As we found out from EE Times' recent Mind of the Engineer survey, more and more engineers are getting information from Twitter and social media, so I decided to put together a list containing some of the best people and companies in electronics to follow on Twitter.
I chose these influencers based on a combination of Klout, Peek Analytics, and good old-fashioned editorial judgment. So, if you are on Twitter, I recommend you follow the engineers in this list and if not, go to EE Times to see 10 good reasons to join Twitter today.
Appreciate this list, Nicholas. It's always good also for those of us writing for Design News to keep up with the latest information from the industry's top talents and visionaries. Going to Twitter now to start following...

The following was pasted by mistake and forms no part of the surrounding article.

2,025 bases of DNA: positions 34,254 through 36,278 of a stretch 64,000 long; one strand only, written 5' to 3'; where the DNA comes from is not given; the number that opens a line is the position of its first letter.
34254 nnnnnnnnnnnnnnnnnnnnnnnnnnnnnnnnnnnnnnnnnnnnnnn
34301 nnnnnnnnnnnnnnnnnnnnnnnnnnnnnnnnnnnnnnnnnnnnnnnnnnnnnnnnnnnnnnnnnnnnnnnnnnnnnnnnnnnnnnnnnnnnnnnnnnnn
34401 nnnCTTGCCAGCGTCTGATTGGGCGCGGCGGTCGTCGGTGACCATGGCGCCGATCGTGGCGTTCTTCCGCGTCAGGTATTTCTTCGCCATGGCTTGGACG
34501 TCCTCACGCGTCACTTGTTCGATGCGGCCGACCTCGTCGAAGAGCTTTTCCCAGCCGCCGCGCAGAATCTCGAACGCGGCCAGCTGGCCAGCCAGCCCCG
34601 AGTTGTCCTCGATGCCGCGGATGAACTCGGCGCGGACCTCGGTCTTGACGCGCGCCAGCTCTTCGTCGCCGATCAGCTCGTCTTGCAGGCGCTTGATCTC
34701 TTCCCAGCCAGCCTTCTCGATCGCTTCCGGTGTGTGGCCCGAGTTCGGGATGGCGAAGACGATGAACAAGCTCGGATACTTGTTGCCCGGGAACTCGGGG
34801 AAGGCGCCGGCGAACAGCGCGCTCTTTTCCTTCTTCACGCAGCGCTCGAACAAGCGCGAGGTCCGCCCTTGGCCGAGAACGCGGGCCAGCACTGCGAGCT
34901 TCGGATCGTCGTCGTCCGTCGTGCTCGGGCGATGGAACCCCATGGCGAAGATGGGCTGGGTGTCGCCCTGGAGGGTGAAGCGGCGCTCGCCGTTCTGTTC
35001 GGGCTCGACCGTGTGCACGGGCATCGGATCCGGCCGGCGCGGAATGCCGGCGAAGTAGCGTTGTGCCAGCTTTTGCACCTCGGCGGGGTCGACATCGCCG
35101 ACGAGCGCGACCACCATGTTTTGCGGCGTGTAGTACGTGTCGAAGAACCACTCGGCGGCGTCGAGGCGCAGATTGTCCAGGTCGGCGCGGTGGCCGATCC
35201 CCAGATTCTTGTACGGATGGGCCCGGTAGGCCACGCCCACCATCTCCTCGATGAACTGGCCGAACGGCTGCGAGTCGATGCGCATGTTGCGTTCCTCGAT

Robots that walk have come a long way from simple barebones walking machines or pairs of legs without an upper body and head. Much of the research these days focuses on making more humanoid robots. But they are not all created equal.
The IEEE Computer Society has named the top 10 trends for 2014. You can expect the convergence of cloud computing and mobile devices, advances in health care data and devices, as well as privacy issues in social media to make the headlines. And 3D printing came out of nowhere to make a big splash.
For industrial control applications, or even a simple assembly line, that machine can go almost 24/7 without a break. But what happens when the task is a little more complex? That’s where the “smart” machine would come in. The smart machine is one that has some simple (or complex in some cases) processing capability to be able to adapt to changing conditions. Such machines are suited for a host of applications, including automotive, aerospace, defense, medical, computers and electronics, telecommunications, consumer goods, and so on. This discussion will examine what’s possible with smart machines, and what tradeoffs need to be made to implement such a solution.